Delayed Childbearing as a Growing, Previously Unrecognized Contributor to the National Plural Birth Excess

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Abstract

OBJECTIVE:

To establish the annual and cumulative multiyear contribution of delayed childbearing to the national plural birth excess.

METHODS:

Using publicly available national birth data reported by the National Center for Health Statistics, we estimated the contribution of delayed childbearing to the national plural birth excess through 2016. To this end, the observed as well as the maternal age- and race-adjusted national plural birth rates were assessed before (1949–1966; n=71,570,717) and during (1971–2016; n=166,817,655) the assisted reproduction era. Comparable estimates through 2025 relied on simulated projections.

RESULTS:

The relative risk estimates of unassisted plural births by maternal age before the assisted reproduction era (1949–1966) proved unimodal and race-dependent. The risk of unassisted plural births in 35- to 39-year-old black women proved 2.75-fold higher than that of 15- to 19-year-old counterparts (39.81/1,000 to 14.48/1,000; 95% CI 2.67–2.83). A 2.47-fold risk increment was noted for comparably aged white women (28.76/1,000 to 11.63/1,000; 95% CI 2.43–2.52). Similar age-dependent risk increments were obtained for twin and higher order births. An increasingly prominent delayed childbearing trend during the assisted reproduction era (1971–2016) gave rise to 255,964 (95% CI 134,746–375,581) and 66,271 (95% CI 34,099–96,197) unassisted plural births by white and black women, respectively. In 2016 alone, delayed childbearing accounted for 24% (95% CI 15–32%) and 38% (95% CI 28–47%) of the national plural birth excess for white and black women, respectively. By 2025, delayed childbearing could account for as much as 46% (95% CI 32–60%) and 40% (95% CI 30–53%) of the national plural birth excess for white and black women, respectively.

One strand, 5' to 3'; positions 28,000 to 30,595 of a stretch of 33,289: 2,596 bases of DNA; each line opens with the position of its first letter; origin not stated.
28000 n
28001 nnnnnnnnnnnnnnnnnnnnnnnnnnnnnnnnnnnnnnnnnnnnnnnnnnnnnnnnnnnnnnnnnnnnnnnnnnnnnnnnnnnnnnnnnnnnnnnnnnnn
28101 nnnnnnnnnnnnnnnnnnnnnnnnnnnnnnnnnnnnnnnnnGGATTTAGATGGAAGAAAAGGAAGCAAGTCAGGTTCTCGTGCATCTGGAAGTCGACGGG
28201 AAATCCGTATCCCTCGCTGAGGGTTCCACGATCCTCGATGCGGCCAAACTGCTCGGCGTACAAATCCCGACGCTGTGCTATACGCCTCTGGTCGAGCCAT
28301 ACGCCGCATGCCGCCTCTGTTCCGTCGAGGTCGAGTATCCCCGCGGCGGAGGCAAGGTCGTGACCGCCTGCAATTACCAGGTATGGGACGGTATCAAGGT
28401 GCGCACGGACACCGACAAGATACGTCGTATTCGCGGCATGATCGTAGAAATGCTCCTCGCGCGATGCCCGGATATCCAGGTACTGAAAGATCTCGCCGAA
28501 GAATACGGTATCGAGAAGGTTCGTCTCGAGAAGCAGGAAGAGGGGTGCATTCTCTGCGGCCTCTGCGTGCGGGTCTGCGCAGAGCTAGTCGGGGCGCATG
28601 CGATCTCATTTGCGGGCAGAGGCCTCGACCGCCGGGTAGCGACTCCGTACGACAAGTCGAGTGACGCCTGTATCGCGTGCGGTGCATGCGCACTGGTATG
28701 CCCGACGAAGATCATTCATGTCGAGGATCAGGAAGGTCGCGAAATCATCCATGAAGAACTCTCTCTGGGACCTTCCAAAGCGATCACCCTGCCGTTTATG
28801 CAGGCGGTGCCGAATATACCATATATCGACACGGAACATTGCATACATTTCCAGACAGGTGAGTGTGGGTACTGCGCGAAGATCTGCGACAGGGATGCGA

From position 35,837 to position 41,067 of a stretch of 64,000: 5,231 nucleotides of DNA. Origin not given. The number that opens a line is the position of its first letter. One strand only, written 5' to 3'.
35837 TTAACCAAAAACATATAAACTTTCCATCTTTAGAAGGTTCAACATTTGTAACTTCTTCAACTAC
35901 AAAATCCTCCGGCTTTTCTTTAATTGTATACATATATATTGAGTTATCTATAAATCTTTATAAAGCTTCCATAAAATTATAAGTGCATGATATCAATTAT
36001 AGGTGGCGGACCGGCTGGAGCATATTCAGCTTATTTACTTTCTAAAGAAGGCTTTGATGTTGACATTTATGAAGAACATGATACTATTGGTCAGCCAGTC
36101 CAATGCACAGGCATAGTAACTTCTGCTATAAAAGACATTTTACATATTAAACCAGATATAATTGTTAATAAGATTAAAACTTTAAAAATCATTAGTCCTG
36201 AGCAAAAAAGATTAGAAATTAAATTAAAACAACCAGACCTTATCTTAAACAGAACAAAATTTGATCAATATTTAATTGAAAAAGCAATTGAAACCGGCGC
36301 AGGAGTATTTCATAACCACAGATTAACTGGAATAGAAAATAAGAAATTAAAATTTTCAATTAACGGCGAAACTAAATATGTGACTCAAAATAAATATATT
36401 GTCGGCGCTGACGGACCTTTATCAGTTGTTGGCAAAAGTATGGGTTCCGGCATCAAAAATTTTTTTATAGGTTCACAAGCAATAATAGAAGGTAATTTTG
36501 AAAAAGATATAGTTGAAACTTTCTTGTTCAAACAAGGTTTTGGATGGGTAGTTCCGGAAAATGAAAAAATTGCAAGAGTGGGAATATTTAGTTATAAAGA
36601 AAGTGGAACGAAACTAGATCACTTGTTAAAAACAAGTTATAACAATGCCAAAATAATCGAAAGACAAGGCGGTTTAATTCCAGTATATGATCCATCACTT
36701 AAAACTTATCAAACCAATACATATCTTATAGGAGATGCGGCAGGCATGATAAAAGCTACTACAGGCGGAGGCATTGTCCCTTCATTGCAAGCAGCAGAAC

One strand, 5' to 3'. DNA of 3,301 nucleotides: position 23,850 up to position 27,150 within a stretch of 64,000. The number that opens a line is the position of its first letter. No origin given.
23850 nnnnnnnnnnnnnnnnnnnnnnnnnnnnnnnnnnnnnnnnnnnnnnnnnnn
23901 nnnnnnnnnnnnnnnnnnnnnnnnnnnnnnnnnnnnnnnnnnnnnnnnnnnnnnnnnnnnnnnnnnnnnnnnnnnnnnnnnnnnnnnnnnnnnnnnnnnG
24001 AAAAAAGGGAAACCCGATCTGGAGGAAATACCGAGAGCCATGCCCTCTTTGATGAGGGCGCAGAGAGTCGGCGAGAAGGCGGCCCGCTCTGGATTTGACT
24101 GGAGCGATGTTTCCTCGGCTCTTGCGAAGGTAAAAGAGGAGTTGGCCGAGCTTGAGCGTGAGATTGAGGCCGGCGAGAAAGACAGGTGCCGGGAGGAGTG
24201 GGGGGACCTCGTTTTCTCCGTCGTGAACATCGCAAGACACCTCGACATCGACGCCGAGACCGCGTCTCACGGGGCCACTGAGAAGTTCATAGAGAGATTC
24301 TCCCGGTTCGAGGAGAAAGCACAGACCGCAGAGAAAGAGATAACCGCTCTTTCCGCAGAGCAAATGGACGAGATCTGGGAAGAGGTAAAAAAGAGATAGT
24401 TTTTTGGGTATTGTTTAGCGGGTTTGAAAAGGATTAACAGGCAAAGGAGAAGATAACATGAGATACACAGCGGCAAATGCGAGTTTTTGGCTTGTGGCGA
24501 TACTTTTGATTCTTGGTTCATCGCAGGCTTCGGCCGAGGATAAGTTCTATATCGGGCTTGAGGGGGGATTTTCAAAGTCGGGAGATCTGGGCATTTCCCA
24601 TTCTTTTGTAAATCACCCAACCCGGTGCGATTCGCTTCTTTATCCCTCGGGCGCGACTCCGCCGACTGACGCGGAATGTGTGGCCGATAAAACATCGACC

CONCLUSION:

Delayed childbearing, a growing contributor to the national plural birth excess previously solely ascribed to assisted reproduction, warrants greater consideration in future clinical, analytic, and policy deliberations as well as in individual family planning decisions.

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